(with Joe Henderson, tenor sax; Ron Carter, bass; Al Foster, drums)
This excellent Chesky release first saw the light of day as a new CD release in 1991. Then in 2001 it was reissued as a stereo SACD and below is basically the review of that one with added surround comments:
I’m not a big fan of Tyner, but I am of both Henderson and Carter, and find this eight-tune session a gem both for their contributions to it and the together sound of the entire quartet. All the tunes are quite long; one – Monk’s Ask Me Now – coming in at over 12 minutes.
The opening Recorda Me is by Joe himself, it was on his very first album back in 1963, and it also featured Tyner on piano. So this is quite a reunion after all. It’s a lovely tune and Joe really caresses it through many changes during its ten minute duration. Carter has some great solos, as always, and drummer Foster is very supportive of the other three players. My Romance gets a very lyrical treatment from both Henderson and Tyner’s own tune, Home, closes out the album. Recorda Me is also on a Chesky sampler, providing an easy A/B test. The SACD give Henderson’s sax more presence, the piano more clarity, made Carter’s bass sound more musical and less thumpy, and furnished more subtle details of the various sounds of Foster’s drum set.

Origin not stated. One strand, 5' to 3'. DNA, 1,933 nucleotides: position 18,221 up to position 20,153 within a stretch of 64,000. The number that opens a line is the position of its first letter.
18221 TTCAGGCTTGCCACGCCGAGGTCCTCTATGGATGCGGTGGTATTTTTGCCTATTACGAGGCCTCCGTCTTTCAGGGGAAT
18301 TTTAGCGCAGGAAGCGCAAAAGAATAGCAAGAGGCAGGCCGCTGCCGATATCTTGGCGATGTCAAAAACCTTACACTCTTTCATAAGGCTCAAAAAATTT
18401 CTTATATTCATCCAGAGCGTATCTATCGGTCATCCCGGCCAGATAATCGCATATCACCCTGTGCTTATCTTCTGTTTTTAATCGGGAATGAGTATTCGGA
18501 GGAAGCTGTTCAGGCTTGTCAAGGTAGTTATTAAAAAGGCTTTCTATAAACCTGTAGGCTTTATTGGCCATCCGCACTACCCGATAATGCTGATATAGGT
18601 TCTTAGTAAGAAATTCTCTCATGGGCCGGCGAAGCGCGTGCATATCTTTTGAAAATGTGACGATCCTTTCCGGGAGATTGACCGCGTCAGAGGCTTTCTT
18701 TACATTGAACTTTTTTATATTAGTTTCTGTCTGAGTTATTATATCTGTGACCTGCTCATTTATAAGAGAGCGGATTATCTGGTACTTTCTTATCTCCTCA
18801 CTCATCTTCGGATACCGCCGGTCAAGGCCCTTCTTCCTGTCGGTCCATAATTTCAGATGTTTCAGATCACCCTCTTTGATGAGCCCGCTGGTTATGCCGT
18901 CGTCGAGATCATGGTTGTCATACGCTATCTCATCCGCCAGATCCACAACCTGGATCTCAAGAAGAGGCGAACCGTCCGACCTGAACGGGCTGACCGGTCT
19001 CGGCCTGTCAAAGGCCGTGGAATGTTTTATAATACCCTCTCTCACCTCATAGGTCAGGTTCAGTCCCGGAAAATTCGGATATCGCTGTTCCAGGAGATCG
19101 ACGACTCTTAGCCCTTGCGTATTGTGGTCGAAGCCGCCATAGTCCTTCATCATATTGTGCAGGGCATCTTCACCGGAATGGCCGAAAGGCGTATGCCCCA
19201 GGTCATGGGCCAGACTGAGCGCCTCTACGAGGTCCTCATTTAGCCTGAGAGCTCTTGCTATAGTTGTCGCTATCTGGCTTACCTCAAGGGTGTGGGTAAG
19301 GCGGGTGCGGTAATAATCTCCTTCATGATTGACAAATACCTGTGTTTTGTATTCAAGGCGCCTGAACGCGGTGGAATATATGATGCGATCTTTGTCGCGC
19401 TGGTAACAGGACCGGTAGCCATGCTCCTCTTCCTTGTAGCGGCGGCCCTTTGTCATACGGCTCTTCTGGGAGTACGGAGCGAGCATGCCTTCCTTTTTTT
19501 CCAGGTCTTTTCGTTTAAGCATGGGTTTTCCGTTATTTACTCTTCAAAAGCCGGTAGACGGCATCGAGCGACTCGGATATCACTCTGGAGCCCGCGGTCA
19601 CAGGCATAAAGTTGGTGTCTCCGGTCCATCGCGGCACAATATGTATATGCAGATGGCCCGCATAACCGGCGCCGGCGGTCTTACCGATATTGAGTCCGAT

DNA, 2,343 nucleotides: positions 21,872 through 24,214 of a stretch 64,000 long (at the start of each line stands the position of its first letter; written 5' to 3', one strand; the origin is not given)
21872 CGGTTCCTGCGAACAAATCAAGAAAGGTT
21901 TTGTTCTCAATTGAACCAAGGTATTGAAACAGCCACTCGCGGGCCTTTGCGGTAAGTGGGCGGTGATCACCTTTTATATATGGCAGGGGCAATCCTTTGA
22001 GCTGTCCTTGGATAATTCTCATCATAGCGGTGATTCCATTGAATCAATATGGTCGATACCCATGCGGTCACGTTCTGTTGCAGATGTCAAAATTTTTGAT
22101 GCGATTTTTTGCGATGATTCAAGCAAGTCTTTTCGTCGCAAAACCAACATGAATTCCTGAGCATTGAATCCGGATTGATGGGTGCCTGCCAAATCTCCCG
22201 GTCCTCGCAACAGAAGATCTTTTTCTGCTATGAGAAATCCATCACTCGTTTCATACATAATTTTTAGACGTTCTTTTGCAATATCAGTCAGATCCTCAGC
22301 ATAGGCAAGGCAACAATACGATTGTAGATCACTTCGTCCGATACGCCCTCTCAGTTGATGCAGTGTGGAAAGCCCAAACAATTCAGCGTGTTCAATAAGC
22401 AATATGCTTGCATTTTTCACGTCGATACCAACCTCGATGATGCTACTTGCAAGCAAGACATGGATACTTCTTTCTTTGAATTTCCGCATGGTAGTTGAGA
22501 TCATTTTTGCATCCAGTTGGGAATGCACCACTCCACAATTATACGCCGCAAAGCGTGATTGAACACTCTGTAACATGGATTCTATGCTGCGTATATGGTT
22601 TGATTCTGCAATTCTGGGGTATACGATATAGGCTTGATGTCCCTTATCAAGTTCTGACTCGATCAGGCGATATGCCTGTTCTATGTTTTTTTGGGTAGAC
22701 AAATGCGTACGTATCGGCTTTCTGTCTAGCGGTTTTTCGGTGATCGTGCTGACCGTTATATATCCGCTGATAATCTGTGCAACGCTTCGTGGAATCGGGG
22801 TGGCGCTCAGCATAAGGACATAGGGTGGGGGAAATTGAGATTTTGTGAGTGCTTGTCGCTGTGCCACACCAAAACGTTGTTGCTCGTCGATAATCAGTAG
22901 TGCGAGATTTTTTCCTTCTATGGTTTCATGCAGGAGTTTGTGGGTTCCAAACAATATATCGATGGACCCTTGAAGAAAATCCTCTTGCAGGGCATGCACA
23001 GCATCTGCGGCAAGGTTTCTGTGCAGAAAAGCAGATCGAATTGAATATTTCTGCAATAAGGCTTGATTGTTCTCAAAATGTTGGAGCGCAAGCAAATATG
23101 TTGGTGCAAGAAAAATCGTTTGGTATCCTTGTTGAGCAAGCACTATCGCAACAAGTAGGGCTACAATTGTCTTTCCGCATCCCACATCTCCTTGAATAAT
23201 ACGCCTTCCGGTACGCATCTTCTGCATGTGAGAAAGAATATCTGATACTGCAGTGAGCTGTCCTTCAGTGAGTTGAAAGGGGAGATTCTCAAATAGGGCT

Last year the album was reissued again, but as a multichannel SACD for the first time. Several SACD labels have taken their original two-channel masters and derived the difference/ambience information from them in order to create a four or five-channel mix. You can usually identify this by listening only to the surround channels, which often a less strong than on original multichannel recordings, and sometimes suffer from obvious artificial reverberation and equalization added to create pseudo-surrounds. This release doesn’t have that, so perhaps Chesky was recording in surround back in the early 90s – I don’t know. Anyway, although there is no technical information in the booklet as with most Chesky recordings, the surround sonics are superb and the added clarity is well worth it. Compared to the hi-res options, the CD layer sounded a bit dull, with the “air” of the SACD; it was almost like a blanket over the sonics. Once again the piano sounds too big and wide but nearly all jazz piano recordings are like that so I should just stop complaining. In fact I enjoyed the disc so much I won’t say I don’t like Tyner anymore. (Although if I had the stereo-only version I think I would stick with it and just use ProLogic II.)
PlayList: Recorda Me; Miss Bea; What is This Thing Called Love?; My Romance; Ask Me Now; Beautiful Love; A Quick Sketch; Home
– John Henry